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Do something together for our common environment!
photo: Magosfa Foundation
The protection of the environment is the shared interest of all social groups – no matter how great the tension may be between them. Applying environment-friendly methods, recycling and the conservation of our environment is a cause for all of us, which may bring otherwise isolated groups closer to one another. For example, children and pensioners may make close connections through sharing their knowledge and methods with one another, while learning new things at the same time.
Show that you can also be useful!
photo: Hungarian Williams Syndrome Association
The discourse of hatred often calls certain social groups useless. It can only be partially refuted through listing the difficulties a given group is facing. It’s a lot more effective and convincing to demonstrate that everyone is indeed capable of creating value and doing something that is useful for others as well. Each individual and group has different strengths. But if we map these strengths appropriately, and provide an opportunity for developing these skills and creating services and products related to them, we are able to provide actual results to prove the fact that there are no groups whose members are unable to create value for others.
Stand up for yourself and others!
Successful encounters, getting to know and understanding one another’s situation, finding common points, demonstrating equally valid points of view and messages, telling personal stories and listing objective facts, and numerous other tools are not sufficient against hatred. When a partnership-oriented approach, communication, and the demonstration of values are not enough, it’s important to face the conflicts and stand up for the interests and rights violated, which can only be protected by us, citizens.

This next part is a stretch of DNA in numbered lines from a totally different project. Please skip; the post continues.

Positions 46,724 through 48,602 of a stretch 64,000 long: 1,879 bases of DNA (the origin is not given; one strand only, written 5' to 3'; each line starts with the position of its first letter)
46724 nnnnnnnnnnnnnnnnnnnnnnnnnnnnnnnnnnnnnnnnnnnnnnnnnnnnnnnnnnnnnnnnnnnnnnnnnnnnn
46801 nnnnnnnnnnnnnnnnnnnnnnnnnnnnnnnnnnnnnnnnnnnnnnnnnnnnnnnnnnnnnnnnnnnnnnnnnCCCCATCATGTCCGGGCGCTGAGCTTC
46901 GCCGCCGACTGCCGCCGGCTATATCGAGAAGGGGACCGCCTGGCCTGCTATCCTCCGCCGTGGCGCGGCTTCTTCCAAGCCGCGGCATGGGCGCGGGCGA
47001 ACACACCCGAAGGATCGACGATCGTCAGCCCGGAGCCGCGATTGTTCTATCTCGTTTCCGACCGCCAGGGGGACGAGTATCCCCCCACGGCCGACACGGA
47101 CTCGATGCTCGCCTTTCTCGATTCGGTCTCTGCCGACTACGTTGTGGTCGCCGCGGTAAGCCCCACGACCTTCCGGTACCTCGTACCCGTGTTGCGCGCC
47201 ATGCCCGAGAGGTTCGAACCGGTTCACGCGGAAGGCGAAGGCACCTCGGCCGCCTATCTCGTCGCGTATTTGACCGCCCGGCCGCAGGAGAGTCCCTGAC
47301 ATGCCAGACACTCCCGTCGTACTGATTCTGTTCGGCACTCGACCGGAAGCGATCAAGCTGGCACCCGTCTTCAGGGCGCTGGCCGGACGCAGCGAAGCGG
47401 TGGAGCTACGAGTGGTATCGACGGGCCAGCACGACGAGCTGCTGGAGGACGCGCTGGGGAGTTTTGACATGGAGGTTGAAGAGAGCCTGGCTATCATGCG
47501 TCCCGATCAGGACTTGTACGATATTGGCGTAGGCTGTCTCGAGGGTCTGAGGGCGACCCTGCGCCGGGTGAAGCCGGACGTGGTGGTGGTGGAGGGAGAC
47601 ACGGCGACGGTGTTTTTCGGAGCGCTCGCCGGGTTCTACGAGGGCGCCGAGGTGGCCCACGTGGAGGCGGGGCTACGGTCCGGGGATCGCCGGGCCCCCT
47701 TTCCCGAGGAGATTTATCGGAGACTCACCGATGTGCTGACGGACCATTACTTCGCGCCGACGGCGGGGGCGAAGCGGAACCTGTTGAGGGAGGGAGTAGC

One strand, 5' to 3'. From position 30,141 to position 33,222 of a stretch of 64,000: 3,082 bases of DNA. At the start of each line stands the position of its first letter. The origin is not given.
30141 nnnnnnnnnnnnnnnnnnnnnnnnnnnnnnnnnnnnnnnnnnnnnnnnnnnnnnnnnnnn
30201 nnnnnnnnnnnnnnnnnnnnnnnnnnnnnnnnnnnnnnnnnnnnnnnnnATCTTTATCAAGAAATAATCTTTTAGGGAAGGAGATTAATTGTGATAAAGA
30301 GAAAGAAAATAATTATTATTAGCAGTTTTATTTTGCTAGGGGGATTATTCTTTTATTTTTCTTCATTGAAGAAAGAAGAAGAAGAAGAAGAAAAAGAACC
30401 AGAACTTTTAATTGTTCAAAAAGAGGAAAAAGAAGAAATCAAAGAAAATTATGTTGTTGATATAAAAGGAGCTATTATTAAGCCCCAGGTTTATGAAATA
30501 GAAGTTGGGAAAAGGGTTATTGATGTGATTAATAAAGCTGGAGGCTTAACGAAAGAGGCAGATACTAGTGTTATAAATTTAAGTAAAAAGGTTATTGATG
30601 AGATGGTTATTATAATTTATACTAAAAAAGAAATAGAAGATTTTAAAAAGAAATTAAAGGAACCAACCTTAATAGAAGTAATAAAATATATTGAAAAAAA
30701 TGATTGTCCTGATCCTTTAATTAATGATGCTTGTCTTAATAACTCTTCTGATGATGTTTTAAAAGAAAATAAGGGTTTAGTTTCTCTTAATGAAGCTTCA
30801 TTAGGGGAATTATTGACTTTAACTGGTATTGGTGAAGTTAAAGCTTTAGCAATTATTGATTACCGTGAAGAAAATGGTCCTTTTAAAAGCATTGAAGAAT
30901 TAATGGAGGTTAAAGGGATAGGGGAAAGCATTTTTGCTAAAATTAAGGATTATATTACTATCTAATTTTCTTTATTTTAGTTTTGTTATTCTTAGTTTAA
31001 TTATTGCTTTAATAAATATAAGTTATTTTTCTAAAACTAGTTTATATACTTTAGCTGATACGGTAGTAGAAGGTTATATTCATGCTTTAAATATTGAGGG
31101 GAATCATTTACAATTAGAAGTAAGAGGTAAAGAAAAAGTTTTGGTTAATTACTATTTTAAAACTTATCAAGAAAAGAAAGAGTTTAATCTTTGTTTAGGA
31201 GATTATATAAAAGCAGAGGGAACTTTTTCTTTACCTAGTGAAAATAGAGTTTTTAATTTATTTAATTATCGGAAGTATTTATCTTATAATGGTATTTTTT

Giving space to Hungarian civil society
photo: The Hungarian Contemporary Architecture Centre
Budapest has suffered more than many other European capitals because of the financial crisis and the difficult transition to a new economic system after the fall of communism: According to some estimates, 25 % of all office spaces are empty, and there are large numbers of abandoned houses and empty commercial properties. At the same time, there are many civil society actors, such as NGOs, social enterprises, community and cultural groups in need of affordable spaces for their activities. The Hungarian Contemporary Architecture Centre it its project was aiming to make use of these empty spaces and vacant properties with the goal of contributing to a more stable and sustainable civil society and a more transparent property market.
Improving labour market access for women
photo: Christophe Vander Eecken
After almost a year of preparatory works, the so-called Balaton Nora Point project, supported Iceland Liechtenstein and Norway has finally been launched in Balatonalmadi, a town by the Lake Balaton. The project, implemented by two local NGOs, the Large Families’ Association of Balatonalmadi and the Start-Balaton Social Cooperation, aims to improve the labour market situation of vulnerable groups, including women and especially young mothers wishing to return to the labour market. These groups face significant challenges, due to widespread discrimination as well as lack of a supportive institutional and legal framework. Therefore there is a significant gap between the employment rate of women and men.